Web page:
6: Warren Whiteley, South Africa (injured)

8: Taulepe Faletua, Wales (injured)

7: Dan Leavy, Ireland (injured)

Brendan Fanning's pool by pool guide

Pool A

Blessed with the best recovery time in between games, and the usual stuff about home support, if Japan had a bit more quality in their squad they would be looking at qualification.

Still, they will target the loser of Ireland versus Scotland and throw everything at that. With a surge of momentum having seen off Russia for starters they will be hard to cope with, so Ireland’s plan has a lot to do with seeing off the Scots.

For the game plan there check out the second half of Ireland versus Wales last weekend: one out, bash, subdue, repeat.

Scotland know what’s coming so it’ll be interesting to see if they can manage what Wales could not. Gregor Townsend is banking on catching Ireland out wide, which Wales came close to a few times in the first half.

Greatest entertainer: Darcy Graham (Scotland)

Biggest hiding: Japan v Russia

Prediction: Ireland, Scotland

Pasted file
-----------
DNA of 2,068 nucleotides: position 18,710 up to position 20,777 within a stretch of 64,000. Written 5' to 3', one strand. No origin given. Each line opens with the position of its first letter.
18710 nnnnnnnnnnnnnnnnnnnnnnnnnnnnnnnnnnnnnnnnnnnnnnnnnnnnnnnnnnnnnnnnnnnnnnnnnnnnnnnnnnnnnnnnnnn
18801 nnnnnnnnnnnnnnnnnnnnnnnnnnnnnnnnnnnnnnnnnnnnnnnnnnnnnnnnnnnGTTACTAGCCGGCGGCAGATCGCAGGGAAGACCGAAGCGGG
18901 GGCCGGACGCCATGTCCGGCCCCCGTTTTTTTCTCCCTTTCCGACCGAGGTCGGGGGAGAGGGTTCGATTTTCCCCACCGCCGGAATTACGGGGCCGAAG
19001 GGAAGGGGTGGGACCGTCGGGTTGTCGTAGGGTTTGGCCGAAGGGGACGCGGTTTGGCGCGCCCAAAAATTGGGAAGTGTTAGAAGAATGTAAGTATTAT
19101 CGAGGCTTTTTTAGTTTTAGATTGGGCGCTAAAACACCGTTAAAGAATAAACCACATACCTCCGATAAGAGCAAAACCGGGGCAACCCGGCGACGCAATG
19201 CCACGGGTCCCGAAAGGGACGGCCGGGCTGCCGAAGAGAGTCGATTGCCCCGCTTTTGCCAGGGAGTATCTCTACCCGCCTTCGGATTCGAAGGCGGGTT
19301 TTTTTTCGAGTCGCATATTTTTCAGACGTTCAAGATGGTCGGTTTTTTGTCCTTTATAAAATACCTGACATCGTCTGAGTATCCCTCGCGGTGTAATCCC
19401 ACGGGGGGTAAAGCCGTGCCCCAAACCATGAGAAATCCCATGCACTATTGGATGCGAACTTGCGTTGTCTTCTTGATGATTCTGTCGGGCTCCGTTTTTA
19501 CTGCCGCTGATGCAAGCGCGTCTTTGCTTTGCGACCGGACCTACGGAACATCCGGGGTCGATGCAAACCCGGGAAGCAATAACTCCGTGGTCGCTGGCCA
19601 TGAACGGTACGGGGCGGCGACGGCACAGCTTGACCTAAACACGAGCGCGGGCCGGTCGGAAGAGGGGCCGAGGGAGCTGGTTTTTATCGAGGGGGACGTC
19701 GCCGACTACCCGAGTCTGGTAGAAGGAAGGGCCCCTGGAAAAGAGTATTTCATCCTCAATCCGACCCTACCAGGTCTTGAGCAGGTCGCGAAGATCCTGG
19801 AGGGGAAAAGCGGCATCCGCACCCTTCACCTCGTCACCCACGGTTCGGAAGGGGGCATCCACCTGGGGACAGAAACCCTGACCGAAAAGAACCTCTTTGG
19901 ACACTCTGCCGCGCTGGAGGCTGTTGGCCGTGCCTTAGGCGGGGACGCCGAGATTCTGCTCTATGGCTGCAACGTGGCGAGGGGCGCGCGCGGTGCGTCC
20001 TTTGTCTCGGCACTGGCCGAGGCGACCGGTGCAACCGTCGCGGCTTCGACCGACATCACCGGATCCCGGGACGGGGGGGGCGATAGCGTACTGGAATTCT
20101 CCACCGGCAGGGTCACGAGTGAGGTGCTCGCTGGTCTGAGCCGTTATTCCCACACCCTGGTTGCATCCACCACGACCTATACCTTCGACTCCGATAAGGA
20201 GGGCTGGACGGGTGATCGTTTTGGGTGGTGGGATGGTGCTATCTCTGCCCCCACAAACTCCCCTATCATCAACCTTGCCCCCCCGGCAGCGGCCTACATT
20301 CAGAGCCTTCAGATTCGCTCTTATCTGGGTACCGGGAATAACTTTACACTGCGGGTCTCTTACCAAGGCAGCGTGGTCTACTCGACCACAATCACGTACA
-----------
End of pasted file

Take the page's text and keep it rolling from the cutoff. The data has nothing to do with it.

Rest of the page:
Odds: Ireland 10/1, Scotland 45/1

Pool B

In 2007 we had a game-changer on opening night with the Pumas beating hosts France.

This time around we are guaranteed a couple the day after host nation Japan dismantle Russia.

In this pool that means the greatest rivalry in the game’s history: New Zealand versus South Africa.

It’s a good thing the All Blacks have suffered a bit in the last 12 months, and that Rassie Erasmus — now with Felix Jones on board the coaching staff — have gone undefeated in their last five games.

He seems to have managed the quota rather well.

The changing room picture of the squad, looking like they were performing at a hen party, was designed to confirm the transformation.

Greatest entertainer: Beauden Barrett (New Zealand)

Biggest hiding: New Zealand v Namibia